Can you ever own too many bikes?


When you have one bike you need two; when you have two, you need three. What happens then?

Once upon a time, so the story goes, there was an avid cyclist so in love with his tools that he kept his bike pump not in his garage but pride of place in his living room. While watching television he would often steal a glance across the room at his beloved pump. Eventually his wife snapped and said ‘You know, I think you love that pump more than you love me.’ The cyclist’s fatal mistake, of course, was to think too long about his answer: ‘Ummm …’. And so the cyclist found himself with a pump but no wife.

Cycling, like all sports, effortlessly introduces fanaticism, and to cyclists their bikes — and accessories — are often objects of devotion. But unlike other sporting equipment bikes are also useful, and owning a bike more frequently comes from necessity rather than love or sport. There’s a reason that the Flying Pigeon PA-02, a bike manufactured in China since 1950, is the most popular vehicle ever built.

After a gap between my early teens and early 20s, I picked up cycling again as a postgraduate. The distance between home and ivory tower measured eight kilometres (five miles) and as a car was too expensive, dusting off my old bike seemed like a sensible solution.

As inevitably as the sun slides under the horizon each day, so that bike was eventually stolen. I solved that problem by dusting off my dad’s old bike, a steel-tubed racer from the 80s (how I loved lugging that up my close in Edinburgh), which, despite its age and weight, also inevitably found its way into thieves’ hands. A third bike was stolen, recovered by the police, and finally stolen again. After that, I decided being an unwilling fence for Scotland’s illegal bike trade wasn’t for me, and cycling disappeared from my life.

But only for a few years. It was the 2011 Tour de France that dragged me back — sport this time, rather than necessity. In 2012, shortly after we moved close to some of Scotland’s most alluring rural roads, I bought a road bike and started spending my time climbing over hill roads and circling lochs, legs ever-spinning above the tarmac.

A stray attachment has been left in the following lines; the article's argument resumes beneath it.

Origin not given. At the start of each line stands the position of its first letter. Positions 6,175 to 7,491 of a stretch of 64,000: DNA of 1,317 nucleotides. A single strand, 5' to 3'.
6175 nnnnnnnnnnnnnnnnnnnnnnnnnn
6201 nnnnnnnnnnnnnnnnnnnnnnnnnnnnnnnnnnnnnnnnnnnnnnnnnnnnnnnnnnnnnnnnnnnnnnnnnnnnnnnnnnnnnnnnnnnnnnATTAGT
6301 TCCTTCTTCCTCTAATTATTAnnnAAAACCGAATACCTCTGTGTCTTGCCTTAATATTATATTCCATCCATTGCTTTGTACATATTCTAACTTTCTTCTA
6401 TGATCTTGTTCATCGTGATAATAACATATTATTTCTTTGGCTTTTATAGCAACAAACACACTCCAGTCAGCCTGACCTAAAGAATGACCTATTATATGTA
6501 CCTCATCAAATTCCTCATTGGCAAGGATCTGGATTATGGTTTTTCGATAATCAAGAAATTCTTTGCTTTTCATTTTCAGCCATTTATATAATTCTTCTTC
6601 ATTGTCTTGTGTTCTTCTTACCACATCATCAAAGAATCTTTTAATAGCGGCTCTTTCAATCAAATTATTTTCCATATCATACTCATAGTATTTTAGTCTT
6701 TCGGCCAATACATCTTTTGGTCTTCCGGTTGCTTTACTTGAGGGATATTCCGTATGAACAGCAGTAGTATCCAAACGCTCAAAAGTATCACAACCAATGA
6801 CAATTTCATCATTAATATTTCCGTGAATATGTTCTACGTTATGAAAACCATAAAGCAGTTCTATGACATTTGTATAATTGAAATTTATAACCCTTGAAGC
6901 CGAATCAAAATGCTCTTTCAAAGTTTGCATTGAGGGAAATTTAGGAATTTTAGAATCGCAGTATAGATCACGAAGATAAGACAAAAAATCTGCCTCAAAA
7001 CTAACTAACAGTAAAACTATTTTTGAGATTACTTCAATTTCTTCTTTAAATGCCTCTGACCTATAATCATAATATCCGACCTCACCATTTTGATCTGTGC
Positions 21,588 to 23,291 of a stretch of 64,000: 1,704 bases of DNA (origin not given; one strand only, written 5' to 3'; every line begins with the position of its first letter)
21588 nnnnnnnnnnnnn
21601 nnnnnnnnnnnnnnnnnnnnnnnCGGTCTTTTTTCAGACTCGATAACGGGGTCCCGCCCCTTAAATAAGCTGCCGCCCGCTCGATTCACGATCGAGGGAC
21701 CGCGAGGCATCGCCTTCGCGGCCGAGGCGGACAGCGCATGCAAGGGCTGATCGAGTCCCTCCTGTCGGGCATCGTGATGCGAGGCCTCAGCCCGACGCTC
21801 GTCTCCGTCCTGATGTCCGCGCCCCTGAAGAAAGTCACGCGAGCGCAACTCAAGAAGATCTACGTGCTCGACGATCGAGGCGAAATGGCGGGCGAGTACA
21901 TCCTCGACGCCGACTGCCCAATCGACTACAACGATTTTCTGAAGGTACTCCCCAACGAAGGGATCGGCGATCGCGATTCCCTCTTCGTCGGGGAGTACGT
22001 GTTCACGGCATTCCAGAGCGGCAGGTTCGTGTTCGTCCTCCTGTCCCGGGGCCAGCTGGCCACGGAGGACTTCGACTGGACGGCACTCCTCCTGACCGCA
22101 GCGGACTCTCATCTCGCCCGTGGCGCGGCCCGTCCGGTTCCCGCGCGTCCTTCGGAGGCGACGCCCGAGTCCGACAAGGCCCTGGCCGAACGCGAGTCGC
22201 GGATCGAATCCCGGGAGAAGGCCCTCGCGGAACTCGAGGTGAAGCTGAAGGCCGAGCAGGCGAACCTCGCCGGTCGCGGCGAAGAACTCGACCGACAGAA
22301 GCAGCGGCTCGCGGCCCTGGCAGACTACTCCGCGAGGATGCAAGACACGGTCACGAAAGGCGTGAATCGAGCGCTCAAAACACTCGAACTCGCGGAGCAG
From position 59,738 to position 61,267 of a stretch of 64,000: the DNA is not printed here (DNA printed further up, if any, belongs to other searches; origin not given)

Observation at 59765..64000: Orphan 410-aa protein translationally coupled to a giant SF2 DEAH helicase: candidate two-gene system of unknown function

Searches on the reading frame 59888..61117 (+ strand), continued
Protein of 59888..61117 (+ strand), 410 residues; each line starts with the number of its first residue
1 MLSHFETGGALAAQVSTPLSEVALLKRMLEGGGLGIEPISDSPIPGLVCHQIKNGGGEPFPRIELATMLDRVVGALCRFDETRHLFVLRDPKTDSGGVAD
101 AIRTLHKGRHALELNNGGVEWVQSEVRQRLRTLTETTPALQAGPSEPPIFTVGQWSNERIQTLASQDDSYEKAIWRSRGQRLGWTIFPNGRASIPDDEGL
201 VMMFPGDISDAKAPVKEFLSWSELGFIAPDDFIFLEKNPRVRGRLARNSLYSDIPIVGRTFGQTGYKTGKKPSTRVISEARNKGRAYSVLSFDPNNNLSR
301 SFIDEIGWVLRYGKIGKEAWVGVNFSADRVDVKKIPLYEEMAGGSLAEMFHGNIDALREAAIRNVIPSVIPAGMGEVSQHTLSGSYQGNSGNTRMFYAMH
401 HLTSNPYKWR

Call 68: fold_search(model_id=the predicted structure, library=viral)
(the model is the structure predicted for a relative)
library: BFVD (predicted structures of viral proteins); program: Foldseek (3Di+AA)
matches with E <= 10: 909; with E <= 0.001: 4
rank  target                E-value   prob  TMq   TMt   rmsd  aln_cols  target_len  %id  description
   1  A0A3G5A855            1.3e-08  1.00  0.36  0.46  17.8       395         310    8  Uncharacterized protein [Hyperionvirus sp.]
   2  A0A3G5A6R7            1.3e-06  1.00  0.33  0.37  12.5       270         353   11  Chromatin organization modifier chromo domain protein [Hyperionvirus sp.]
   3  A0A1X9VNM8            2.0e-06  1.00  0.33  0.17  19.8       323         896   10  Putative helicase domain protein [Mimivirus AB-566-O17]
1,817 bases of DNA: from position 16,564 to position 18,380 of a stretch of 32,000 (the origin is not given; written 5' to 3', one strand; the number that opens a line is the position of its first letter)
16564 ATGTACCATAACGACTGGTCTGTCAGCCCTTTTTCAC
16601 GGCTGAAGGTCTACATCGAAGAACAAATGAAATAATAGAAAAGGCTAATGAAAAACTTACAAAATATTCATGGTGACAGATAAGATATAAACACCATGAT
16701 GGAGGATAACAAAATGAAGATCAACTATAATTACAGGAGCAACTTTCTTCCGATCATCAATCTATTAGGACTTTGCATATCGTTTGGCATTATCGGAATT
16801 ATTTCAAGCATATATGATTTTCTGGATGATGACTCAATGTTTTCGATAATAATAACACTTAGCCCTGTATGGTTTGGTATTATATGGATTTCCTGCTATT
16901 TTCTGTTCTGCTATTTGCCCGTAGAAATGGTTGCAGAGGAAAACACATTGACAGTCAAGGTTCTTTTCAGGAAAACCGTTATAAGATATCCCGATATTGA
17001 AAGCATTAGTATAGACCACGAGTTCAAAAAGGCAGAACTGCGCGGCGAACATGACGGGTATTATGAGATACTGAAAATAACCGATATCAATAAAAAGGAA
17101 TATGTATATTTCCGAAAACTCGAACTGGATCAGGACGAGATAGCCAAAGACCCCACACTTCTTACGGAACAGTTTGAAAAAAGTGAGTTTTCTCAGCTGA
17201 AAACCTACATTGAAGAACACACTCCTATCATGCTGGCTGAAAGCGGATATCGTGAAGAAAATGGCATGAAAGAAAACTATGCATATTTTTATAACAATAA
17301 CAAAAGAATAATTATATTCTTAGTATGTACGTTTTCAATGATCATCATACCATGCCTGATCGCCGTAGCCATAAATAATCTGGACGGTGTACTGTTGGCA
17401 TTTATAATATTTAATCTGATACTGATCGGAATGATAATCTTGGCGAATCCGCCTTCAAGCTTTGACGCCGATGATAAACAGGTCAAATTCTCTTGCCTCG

I loved that bike — I still do, this time fending off my old foe the thief. ‘It’s the only bike I’ll ever need’, I thought. And I kept thinking that until the day I was carrying a heavy bag of shopping on my back, hunched over my dropped handlebars, clipped into my pedals with special shoes, and I thought, ‘Surely there’s a better way?’

That thought led me to my second bike — a Dutch-style city bike that needs no special shoes, has a pannier rack to carry those heavy bags, and lets me sit upright. I love that bike. I love both my bikes equally. ‘I’ll never need more than two bikes’, I thought.

Not long afterwards we moved back to Iceland’s capital, Reykjavík, and not long after that winter rolled in, bringing sub-zero temperatures and heavy snow and ice. Not ideal conditions for riding on either of the bikes I had. Quickly, as I slid on the ice for the upteenth time, I thought, ‘Surely there’s a better way?’

And so now I have three bikes.

I think of this one as my winter workhorse. It’s not fast like my Specialized road bike. It’s not pretty like my Vanmoof city bike. It’s not even comfortable to ride. But it has big grippy tyres with metal studs in them, flat handlebars for manoeuvrability, and it takes all the weather Iceland can throw at it. I do not love it like my other bikes — shamefully, I don’t even look after it like I do my other bikes. But it’s always there for me.

Three bikes, I think, is my limit.